x Abu Dhabi, UAEThursday 27 July 2017

Favre making a second start

The new NFL season will once again be marked by familiar faces in unfamiliar places.

It is nothing new in the age of free agency, but whereas past seasons have been marked by a rash of off-season moves for free-agent signees, 2008 standouts on the number of marquee players switching teams in trades. Brett Favre finds himself in New York, Jason Taylor is in Washington, Adam 'Pacman' Jones is a Dallas Cowboy, Jared Allen has landed in Minnesota and Jeremy Shockey is in New Orleans.

The tale of Favre - from his retirement in early March to his un-retirement in July and subsequent bitter divorce from the Green Bay Packers - was the most compelling story of the summer. When the Packers management and the one-time franchise icon finally came to an agreement on one thing - that Favre was not welcome back in "Titletown" - Favre was shipped to the New York Jets. "The expectations are obviously great here, that goes without saying," Favre said.

"But they were in Green Bay as well... those people throughout Wisconsin, they'd come to accept winning. A lot of tradition. "The bottom line is playing, no matter how good or how bad, you can't let yourself be affected by things you can't control. "That's kind of the way I've handled my whole career: just do what I can do, and not really get caught up in all the other stuff. "Here in New York, I'm sure that can be a lot tougher."

Favre's arrival makes the Jets relevant in the AFC East conference, which to that point was shaping up as a not-too-interesting battle for second place behind the New England Patriots. The Jets' acquisition of Favre, the league's only three-time MVP and career leader in numerous passing categories, also ended the tenure of the incumbent Chad Pennington, who was dealt to the division rival Miami and quickly earned the starting job with the Dolphins.

The juicy subplot? Favre and Pennington will square off when the Dolphins host the Jets on Saturday. Miami were one of the busiest teams in the off-season under the new director of football operations Bill Parcells, who finally put an end to another soap opera by trading the defensive end Taylor to the Washington Redskins. While Taylor earned acclaim during the season for his appearances on the TV show Dancing With The Stars, he also has a resume that compares favourably to that of Favre, with six Pro Bowl appearances and the 2006 Defensive Player of the Year award to his credit.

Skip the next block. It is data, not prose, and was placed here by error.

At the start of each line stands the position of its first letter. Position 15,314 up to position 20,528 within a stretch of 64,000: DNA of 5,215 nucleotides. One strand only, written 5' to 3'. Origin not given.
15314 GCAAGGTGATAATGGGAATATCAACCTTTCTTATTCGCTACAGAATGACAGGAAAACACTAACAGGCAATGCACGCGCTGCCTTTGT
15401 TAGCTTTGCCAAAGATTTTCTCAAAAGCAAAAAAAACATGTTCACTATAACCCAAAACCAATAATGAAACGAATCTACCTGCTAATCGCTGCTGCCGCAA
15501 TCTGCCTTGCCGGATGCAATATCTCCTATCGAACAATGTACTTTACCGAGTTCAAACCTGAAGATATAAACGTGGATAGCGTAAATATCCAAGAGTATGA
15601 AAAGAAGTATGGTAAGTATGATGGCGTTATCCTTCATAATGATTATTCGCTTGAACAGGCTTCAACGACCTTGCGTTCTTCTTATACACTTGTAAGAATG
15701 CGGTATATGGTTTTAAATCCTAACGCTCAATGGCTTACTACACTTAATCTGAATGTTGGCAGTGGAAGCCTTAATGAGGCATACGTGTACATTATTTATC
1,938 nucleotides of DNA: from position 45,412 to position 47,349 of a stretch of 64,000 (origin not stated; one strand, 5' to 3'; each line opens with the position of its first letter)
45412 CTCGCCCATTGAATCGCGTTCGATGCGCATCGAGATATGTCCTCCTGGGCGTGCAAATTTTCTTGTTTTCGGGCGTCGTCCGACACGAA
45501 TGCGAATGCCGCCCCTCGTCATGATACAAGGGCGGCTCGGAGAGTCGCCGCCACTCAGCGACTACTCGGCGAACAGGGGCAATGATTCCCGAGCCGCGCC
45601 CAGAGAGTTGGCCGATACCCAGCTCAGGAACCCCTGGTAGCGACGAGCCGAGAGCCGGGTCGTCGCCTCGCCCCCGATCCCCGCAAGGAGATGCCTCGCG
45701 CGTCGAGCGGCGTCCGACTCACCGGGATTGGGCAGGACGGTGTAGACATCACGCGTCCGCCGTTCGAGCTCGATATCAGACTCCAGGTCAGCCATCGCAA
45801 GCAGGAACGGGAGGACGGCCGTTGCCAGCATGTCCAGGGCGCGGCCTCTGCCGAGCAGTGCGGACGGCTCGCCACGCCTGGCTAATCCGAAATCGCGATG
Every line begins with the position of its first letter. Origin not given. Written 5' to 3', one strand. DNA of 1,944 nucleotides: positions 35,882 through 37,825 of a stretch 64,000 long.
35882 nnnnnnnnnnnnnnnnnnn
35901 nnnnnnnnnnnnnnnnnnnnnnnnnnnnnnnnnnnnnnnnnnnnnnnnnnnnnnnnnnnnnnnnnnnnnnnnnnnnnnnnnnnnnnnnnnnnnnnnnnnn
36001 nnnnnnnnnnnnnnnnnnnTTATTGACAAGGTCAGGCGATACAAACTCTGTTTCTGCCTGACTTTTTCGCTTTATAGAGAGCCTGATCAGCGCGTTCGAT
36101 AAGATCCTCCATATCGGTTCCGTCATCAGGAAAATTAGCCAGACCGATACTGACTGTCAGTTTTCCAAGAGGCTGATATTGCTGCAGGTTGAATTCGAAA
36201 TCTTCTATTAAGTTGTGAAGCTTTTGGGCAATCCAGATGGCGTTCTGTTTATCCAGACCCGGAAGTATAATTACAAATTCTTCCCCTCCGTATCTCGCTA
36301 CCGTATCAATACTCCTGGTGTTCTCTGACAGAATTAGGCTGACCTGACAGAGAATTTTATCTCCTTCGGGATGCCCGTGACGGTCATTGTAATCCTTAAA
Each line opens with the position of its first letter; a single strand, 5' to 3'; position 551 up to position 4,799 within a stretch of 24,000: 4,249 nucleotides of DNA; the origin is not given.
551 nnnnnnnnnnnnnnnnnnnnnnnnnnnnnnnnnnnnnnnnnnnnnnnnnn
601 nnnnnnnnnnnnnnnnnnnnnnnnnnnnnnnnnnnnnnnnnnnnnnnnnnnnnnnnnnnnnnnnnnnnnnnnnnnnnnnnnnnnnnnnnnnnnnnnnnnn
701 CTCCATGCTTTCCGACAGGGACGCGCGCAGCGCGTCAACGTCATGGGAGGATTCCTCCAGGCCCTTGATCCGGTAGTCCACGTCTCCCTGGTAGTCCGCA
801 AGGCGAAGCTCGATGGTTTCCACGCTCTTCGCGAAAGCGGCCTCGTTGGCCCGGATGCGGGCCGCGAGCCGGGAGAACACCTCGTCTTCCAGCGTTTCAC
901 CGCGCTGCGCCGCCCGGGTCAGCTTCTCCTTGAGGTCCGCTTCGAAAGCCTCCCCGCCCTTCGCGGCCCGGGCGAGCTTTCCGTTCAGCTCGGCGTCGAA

A sprained knee suffered in an exhibition game is threatening Taylor's status for tonight's season-opener against the defending Super Bowl champions, the New York Giants, although he is expected to be ready to return next week. Another player who has to be smart is Jones, who was reinstated on Aug 28 by the commissioner Roger Goodell following a suspension that lasted 17 months for a series of off-the-field incidents.

A standout cornerback with the Tennessee Titans at the time of his ban, Jones was traded to the Cowboys prior to this year's draft and upgrades the team's pass defence while also giving Dallas a dynamic punt returner. Jones had emerged as a budding superstar in his first two seasons with Tennessee, recording four interceptions and returning three punts for touchdowns in 2006. "I am very grateful for this opportunity, and I understand my responsibilities to the Dallas Cowboys and the NFL," he said.

"Right now I just want to keep working hard so I can accomplish the goals that I have set for myself both on and off the field." Shockey also wore out his welcome with his former team, the Giants. He broke his leg last season and was sidelined during the team's stunning run to the Super Bowl championship. During a team camp in June, a disgruntled Shockey reportedly got into a shouting match with the Giants general manager Jerry Reese and was traded a month later to the New Orleans Saints.

There is no denying the talent of the brash tight end, who was selected to the Pro Bowl in four of his six seasons with New York. Shockey is second among the active tight ends with 371 receptions and holds the second-longest active streak at the position with at least one catch in 83 consecutive games. He should be a perfect fit in a high-powered Saints offence and could help tip the balance of power in the NFC South.

Allen also will be an ideal fit with the Vikings defence. Although he lacks the "name" recognition of Favre and Taylor, not to mention Jones and Shockey, the Pro Bowl defensive end may turn out to be the single most important acquisition of the season. The NFL's leader in sacks with 15.5 in just 14 games last season with the Kansas City Chiefs, Allen joins a unit that ranked No 1 in the league against the run the past two seasons - but was last in pass defence in 2007.

The Chiefs were not willing to meet Allen's contract demands, so they dispatched him to Minnesota for a slew of draft picks, making the Vikings one of trendy picks to reach the Super Bowl. Whether that happens will depend on more than just Allen, but the pieces are in place - and not only in Minnesota. sports@thenational.ae